My regularly scheduled brain MRI revealed three very small spots where the cancer has taken up residence in my brain. They are tiny and are not causing any symptoms. Thankfully we have been proactive and have been doing brain MRIs every six months to catch this early (if you are on Xalkori and not getting regular brain MRIs, push to get this done). The plan is to get stereotactic radiosurgery, a kind of pinpoint radiation that zaps the tiny metastases. It is brain surgery without the cutting and supposedly there are minimal side effects.
 
How do I feel about all this? I am strangely OK. I mean, it sucks really bad, but I have been so very terrified to get bad news that in some ways it wasn't quite as terrible as I imagined. After two years of amazing results, the other shoe finally dropped. What this means now is more appointments, more doctors to add to my team and another treatment notch in my belt. They say a criminal finally sleeps well the night he gets caught. Something I dreaded so much has happened, so I can't dread it anymore. Plus, there are still treatments, still reasons to have hope.
 
This isn't the end by any means. But it is a nasty reminder that the cancer is still there, still working against me, still threatening to take me away from everything I love.
 
 
Tori Tomalia is many things: a mom, a wife, a theatre artist, a mediocre cook, a Buffy fan, a stinky cheese aficionado. She is also, unfortunately, a repeat visitor to CancerLand. Stay tuned for her continued adventures.
     Facebook: facebook.com/lungcancerblogger
     Twitter: twitter.com/lil_lytnin
     Blog: "A Lil Lytnin' Strikes Lung Cancer" lil-lytnin.blogspot.com
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suki

Member
0 Replies
Posted on
September 30, 2015
I agree it is not the end. I also think it's like dancing with hip boots on. How to keep step? How to manage to live NOW and not be thinking, when, when when? Ugh. You post a great blog. And, you will manage. I am not at all sure of what helps you most, but please come by if you want to. I do have lots of great play materials for the kiddos... even Zander. Or we can meet for coffee. I guess, in the end, gratitude is still the word. Your ducks are in a row for now. I think, if I read your post closely, there is the feeling of, okay, they SAY this is able to be controlled, but for how long? Yep, that's the constant Met problem. Would you have preferred knowing that in two years this problem would surface, but not before then? What a choice! GRR.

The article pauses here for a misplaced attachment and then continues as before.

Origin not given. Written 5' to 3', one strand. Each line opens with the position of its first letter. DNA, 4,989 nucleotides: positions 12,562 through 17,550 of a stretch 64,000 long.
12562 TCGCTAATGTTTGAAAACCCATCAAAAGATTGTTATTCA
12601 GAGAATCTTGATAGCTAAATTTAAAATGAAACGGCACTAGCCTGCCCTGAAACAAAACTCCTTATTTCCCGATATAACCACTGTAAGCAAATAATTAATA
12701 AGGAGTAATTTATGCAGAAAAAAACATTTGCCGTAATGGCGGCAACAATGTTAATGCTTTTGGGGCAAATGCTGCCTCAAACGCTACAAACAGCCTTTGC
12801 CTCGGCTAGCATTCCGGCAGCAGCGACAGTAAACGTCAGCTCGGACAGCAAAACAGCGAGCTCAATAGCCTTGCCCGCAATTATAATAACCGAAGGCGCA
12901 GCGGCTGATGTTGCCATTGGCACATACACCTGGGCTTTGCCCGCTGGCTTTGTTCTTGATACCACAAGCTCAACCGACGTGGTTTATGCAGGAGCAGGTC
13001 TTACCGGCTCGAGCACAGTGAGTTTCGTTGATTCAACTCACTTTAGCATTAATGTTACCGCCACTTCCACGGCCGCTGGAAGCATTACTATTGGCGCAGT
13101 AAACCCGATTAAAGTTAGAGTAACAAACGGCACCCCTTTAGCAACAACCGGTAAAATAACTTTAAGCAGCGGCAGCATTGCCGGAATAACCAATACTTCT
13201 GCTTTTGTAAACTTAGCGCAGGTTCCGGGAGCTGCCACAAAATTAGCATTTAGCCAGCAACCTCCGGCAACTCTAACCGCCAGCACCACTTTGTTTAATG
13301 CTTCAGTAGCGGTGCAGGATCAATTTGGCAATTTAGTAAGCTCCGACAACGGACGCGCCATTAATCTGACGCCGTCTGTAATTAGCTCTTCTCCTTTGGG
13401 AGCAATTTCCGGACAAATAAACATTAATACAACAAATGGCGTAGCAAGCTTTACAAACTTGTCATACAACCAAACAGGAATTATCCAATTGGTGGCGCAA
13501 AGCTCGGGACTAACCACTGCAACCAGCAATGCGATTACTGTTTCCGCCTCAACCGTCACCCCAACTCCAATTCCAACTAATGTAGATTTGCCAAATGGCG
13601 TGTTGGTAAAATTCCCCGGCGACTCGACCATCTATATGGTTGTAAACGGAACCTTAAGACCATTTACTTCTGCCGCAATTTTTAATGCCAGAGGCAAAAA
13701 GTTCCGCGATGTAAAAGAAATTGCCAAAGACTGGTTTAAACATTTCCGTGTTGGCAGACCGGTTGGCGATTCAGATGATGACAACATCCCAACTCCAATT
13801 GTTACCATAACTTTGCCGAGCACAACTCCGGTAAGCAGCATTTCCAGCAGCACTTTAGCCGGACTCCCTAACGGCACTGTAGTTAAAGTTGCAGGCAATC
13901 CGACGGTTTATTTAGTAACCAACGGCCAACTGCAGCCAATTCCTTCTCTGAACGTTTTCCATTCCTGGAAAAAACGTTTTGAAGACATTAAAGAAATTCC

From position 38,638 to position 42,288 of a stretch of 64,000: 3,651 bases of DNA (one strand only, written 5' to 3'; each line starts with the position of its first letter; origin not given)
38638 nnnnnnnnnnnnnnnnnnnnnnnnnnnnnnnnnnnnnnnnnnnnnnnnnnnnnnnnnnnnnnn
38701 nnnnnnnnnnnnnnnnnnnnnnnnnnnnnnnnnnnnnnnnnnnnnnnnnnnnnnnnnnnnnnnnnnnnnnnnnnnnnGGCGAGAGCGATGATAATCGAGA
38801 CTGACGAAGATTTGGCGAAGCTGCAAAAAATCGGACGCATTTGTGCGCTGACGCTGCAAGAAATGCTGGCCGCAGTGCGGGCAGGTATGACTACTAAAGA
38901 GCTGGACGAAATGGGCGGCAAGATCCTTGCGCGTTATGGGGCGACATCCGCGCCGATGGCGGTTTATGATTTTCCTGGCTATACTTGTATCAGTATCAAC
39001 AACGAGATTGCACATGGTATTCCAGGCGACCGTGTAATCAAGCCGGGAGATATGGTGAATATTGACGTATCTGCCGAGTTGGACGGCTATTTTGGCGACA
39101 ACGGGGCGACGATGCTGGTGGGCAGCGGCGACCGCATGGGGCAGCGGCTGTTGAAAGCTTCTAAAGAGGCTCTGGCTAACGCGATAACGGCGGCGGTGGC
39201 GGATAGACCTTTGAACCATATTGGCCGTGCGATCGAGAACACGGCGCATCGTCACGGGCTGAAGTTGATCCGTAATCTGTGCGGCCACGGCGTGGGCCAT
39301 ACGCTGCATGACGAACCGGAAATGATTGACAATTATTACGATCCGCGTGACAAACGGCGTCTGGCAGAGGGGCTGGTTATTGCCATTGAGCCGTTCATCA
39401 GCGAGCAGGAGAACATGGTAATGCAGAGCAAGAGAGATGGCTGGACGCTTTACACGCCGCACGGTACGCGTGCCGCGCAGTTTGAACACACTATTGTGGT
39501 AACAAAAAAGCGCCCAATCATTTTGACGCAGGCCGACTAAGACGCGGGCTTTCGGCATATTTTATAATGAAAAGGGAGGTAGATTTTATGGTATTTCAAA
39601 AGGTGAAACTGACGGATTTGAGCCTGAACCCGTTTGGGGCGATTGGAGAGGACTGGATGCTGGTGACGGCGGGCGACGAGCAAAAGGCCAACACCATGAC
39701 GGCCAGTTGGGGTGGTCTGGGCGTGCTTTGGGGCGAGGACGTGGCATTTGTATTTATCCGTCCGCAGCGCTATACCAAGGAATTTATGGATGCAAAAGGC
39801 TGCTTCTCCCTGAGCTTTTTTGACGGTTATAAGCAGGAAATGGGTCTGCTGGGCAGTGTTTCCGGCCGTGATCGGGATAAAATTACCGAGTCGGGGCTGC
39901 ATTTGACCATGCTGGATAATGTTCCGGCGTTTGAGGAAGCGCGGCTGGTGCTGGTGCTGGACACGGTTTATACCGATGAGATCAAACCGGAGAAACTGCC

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suki

Member
0 Replies
Posted on
October 01, 2015
Tori, I don't know why my post says by Suki. It's not. It's Mary Koral. There ARE reasons to be glad. for sure. Mary
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Susan Fariss

Member
0 Replies
Posted on
October 04, 2015
Tori. Damn, damn, damn. I am so sorry to hear this. I'm praying for you. It sucks to be part of the dread club. My scans are on Tuesdays. Thank you for the tip on brain MRIs
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Marissa

Member
0 Replies
Posted on
October 06, 2015
You have been through so much and come across as so strong. I love reading your blog. You inspire me. Keep it up. I am living with Stage IV breast cancer. I know you have what it takes to get through this challenge too.
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Joy Divine

Member
0 Replies
Posted on
October 16, 2015
hey there, new to the site. i too have stage iv lung cancer... i have the ALK-cdk6 mutation and i too am on xalkori too. was rushed to the hospital in july 2015... after 12 days and several surgeries i was informed that i had just joined the club no one wants to be a member of. i have my first pet/ct scan since july, on monday. nervous about the results already. i was never told/warned about xalkori's achilles' heel: It does not cross the blood-brain barrier. thanks for mentioning it, i will press for scans now. i had a brain mri in the hospital, but nothing since then. your post is encouraging.